The Michelin tire company is getting closer to commercializing its electric wheel concept. The company has been showing off versions of the “Active Wheel” since 2004. The system contains virtually all of the components necessary for a vehicle to propel or stop: an electric motor, suspension coils and springs, and braking components. The only thing missing is the source of energy.
Fed by lithium ion batteries or fuel cells, the Active Wheel’s electric motor will output 30 kilowatts of power—per wheel that is. Vehicles using this system can be configured with two Active Wheels up front, or one at each corner. This allows manufacturers to offer both two- and four-wheel drive setups.
Key advantages include reduction of energy losses, greater all-wheel drive capabilities, better regenerative braking, and extra space. With most mechanicals out of the way or eliminated, designers can expand the cabin and possibly have two trunks, one in front and one in back. In addition, the technology offers the possibility of easier conversions of gas-powered cars to electric power.
Michelin presented two vehicles, the Venturi Volage and Hueliz Will, using the Active Wheel at the 2008 Paris Auto Show in October. While the idea of placing motors directly into wheels seems revolutionary, the concept has merely come full circle—all the way from the early days of automotive history. (This is far from a comprehensive sample of the many vehicles, mostly concepts, which use electric wheels.)
The Venturi Volage is a four-wheel drive two-seater roadster using four Active Wheel systems. The Volage, which produces the equivalent of 300 horsepower, accelerates from 0 to 60 in less than five seconds. It has a range of approximately 200 miles. The Volage is slated for a limited production run in 2012. Price has not yet been determined.
The Michelin-Heuliez-Orange Will is a front-wheel drive all-electric vehicle that seats five, and features front and rear trunks. According to Michelin, drivers will be able to choose from four different wheel packages, with driving ranges from about 100 to 250 miles. The first Will prototypes are scheduled for production in 2009, with plans for the production of a few thousand units in France by 2010.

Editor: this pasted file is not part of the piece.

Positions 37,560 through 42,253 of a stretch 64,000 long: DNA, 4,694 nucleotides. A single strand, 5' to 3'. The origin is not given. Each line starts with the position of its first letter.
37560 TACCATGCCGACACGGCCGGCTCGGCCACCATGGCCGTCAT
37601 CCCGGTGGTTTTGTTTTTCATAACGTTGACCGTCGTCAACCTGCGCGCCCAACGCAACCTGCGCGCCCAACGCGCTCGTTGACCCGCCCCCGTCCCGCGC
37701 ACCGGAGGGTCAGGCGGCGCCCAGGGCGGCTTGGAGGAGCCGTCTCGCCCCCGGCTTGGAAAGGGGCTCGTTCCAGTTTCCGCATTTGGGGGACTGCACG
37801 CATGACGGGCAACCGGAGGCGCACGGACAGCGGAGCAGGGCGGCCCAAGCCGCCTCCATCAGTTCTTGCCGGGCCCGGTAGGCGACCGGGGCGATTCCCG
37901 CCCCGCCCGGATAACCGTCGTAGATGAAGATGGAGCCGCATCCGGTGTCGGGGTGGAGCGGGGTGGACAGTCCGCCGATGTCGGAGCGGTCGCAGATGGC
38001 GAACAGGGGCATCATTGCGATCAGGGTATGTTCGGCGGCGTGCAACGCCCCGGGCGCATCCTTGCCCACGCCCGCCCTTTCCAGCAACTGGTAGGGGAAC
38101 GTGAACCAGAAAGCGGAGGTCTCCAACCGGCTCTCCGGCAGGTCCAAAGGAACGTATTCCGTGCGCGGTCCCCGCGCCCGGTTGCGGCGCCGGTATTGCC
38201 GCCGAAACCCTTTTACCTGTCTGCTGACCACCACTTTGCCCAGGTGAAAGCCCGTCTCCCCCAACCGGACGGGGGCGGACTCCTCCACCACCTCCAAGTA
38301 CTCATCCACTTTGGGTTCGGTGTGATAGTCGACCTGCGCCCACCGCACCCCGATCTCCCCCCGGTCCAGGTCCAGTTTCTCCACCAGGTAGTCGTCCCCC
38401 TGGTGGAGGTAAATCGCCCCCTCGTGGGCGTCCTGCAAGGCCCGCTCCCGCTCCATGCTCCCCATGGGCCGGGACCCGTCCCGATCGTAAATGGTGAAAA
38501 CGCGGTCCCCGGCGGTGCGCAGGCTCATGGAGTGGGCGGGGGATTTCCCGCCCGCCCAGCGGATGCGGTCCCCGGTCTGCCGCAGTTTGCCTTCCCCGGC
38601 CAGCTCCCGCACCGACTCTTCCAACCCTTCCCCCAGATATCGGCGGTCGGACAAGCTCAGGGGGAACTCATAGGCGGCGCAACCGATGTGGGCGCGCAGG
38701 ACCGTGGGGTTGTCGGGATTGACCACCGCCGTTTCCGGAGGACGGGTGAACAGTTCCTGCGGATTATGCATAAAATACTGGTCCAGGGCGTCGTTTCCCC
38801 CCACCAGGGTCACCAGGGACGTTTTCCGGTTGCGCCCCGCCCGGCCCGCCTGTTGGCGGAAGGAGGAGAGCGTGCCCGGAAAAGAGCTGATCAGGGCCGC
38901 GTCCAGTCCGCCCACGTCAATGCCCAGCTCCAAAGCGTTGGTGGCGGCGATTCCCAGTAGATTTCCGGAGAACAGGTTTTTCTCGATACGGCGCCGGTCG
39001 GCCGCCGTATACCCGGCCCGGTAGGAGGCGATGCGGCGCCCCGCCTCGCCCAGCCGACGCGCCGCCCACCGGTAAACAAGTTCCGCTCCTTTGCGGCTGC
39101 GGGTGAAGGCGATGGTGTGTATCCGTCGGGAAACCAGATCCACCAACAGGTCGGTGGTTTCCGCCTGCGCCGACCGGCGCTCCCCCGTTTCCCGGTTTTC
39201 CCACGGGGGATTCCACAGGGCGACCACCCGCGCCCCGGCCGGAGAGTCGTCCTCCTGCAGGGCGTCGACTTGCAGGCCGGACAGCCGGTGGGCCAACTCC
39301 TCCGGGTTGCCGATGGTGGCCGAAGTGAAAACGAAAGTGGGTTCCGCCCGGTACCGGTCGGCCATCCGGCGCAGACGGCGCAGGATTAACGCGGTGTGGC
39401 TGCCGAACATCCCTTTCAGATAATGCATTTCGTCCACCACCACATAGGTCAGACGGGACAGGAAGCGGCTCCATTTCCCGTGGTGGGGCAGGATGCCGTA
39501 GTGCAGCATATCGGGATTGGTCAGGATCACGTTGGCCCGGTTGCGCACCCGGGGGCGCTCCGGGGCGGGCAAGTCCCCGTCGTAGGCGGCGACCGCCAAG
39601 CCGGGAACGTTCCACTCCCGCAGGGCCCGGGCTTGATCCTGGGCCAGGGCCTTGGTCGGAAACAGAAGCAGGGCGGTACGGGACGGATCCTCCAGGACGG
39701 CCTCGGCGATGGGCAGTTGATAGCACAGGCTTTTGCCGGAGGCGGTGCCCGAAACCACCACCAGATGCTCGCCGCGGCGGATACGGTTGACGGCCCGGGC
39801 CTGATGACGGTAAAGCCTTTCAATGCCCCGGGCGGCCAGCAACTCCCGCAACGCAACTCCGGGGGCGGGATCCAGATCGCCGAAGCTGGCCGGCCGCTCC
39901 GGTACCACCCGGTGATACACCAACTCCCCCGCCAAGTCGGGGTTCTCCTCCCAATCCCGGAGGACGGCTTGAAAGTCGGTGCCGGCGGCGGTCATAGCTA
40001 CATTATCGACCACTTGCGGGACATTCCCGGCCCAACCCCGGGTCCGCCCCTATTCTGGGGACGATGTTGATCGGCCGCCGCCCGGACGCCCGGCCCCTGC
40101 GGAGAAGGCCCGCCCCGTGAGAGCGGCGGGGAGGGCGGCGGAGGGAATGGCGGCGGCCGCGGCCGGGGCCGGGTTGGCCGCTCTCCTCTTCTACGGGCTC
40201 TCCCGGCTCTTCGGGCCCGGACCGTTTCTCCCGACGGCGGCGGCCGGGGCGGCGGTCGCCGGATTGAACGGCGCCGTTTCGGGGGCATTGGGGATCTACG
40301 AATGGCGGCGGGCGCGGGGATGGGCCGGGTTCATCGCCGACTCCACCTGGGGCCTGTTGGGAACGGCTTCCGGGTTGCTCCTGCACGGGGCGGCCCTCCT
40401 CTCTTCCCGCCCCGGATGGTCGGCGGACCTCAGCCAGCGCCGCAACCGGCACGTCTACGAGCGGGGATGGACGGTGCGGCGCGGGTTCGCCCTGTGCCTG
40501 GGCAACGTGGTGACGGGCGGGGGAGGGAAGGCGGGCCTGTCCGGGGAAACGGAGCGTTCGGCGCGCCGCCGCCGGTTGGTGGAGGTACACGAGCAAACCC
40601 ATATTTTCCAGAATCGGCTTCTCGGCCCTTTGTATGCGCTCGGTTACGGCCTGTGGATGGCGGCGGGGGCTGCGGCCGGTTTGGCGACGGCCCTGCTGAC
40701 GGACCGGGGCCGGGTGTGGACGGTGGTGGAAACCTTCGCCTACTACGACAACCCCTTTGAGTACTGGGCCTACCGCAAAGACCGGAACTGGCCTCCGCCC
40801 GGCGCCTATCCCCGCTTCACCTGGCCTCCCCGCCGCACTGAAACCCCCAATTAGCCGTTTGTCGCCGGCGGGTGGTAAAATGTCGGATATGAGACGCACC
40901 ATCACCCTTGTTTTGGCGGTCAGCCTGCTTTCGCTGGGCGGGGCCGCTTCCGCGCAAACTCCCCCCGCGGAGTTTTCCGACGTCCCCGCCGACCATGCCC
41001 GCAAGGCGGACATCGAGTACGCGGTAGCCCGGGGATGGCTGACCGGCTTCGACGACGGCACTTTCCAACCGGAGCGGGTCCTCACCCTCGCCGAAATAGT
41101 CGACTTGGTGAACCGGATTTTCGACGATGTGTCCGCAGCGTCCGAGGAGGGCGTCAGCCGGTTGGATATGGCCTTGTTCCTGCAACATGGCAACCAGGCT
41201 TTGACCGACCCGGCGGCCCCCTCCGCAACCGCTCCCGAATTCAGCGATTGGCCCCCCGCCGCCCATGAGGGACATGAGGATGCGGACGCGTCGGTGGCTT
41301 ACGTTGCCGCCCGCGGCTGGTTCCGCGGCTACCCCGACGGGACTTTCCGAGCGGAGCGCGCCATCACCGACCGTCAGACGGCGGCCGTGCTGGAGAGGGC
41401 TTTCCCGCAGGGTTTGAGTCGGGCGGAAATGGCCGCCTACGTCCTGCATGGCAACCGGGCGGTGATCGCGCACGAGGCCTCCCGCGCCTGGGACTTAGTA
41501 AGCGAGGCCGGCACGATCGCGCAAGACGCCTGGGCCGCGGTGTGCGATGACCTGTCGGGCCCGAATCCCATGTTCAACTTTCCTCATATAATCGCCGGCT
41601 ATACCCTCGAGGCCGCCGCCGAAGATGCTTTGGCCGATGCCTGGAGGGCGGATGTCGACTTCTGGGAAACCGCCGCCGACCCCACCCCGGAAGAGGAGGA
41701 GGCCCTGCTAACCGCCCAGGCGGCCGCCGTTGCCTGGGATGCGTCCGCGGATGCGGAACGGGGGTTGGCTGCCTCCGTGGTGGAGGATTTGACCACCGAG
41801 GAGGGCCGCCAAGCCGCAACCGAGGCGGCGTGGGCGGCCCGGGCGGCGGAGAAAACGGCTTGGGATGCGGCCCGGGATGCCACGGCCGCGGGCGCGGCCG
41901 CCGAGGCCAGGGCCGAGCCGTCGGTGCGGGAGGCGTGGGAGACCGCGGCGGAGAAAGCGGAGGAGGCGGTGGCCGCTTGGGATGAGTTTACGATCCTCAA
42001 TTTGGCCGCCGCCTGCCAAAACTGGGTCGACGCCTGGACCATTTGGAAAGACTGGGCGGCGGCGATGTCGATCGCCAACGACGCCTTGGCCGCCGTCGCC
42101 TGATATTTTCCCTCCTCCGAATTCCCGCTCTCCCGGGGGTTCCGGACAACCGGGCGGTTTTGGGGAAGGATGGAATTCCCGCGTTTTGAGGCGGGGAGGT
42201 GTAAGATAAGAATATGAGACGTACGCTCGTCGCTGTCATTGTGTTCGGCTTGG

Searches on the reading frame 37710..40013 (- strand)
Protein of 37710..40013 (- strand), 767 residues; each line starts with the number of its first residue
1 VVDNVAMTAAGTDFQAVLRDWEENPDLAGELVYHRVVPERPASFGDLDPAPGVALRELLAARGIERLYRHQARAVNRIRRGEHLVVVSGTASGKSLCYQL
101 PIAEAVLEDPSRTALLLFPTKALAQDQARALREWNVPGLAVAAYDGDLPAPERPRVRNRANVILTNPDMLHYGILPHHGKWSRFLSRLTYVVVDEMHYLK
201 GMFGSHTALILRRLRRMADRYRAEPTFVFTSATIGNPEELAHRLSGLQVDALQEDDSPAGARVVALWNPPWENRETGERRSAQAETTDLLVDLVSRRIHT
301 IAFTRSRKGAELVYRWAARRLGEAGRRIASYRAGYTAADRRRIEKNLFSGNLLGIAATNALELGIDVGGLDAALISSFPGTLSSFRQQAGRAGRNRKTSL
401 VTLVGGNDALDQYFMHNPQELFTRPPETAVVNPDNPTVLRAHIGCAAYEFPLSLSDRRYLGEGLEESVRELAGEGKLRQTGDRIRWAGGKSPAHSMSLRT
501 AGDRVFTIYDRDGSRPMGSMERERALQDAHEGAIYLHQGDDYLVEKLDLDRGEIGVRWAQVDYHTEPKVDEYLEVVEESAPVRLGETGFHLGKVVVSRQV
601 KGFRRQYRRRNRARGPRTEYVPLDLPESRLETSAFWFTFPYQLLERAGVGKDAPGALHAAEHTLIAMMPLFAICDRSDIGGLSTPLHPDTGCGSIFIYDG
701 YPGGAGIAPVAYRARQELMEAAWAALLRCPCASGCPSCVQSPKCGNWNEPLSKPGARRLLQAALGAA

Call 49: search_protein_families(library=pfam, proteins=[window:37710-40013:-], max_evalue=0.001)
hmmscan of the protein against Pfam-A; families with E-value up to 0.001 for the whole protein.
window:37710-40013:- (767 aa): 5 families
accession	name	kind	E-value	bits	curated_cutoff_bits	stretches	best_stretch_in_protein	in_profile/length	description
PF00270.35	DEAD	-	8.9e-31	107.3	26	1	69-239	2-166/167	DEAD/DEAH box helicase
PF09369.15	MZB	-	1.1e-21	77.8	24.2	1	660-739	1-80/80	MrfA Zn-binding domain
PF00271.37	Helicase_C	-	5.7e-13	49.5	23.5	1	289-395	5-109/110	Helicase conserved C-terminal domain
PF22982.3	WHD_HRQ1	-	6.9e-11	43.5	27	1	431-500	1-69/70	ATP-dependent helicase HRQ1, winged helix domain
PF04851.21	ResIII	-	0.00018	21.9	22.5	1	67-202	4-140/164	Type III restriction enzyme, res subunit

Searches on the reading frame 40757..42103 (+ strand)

The Paris Exposition of 1900 featured the Lohner-Porsche Elektromobil, which would later become one of the first hybrid cars. It was designed two years earlier by a 23-year-old engineer, unknown at the time, named Ferdinand Porsche. Exposition records show that Porsche’s vehicle could travel 38 miles solely on electricity. Porsche integrated battery-powered electric motors directly into the front wheel hubs, producing one of the first front-wheel drive cars. He later added an internal combustion gasoline engine to drive a generator, which charged the batteries.
The Mitsubishi MIEV is all about the electric wheels. In fact, the acronym MIEV stands for “Mitsubishi in-wheel electric vehicle.” Since introducing the car at the 2007 Tokyo Auto Show, Mitsubishi has pulled the electric motors from the wheels, but the company is still intent on bringing the all-electric vehicle to market by 2010. Expect about 75 miles of range and a top speed of 80 miles per hour.
Volvo’s ReCharge, a plug-in hybrid, made its public debut at the Frankfurt Motor Show in 2007. Electric motors are housed in each wheel. The car can do 0-60 mph in about nine seconds, with a top speed of 100 mph. On a three-hour charge it will go roughly 60 miles. When the remaining battery level hits 30 percent, the gas engine recharges the battery. Drivers can also toggle manually between electric and internal-combustion modes.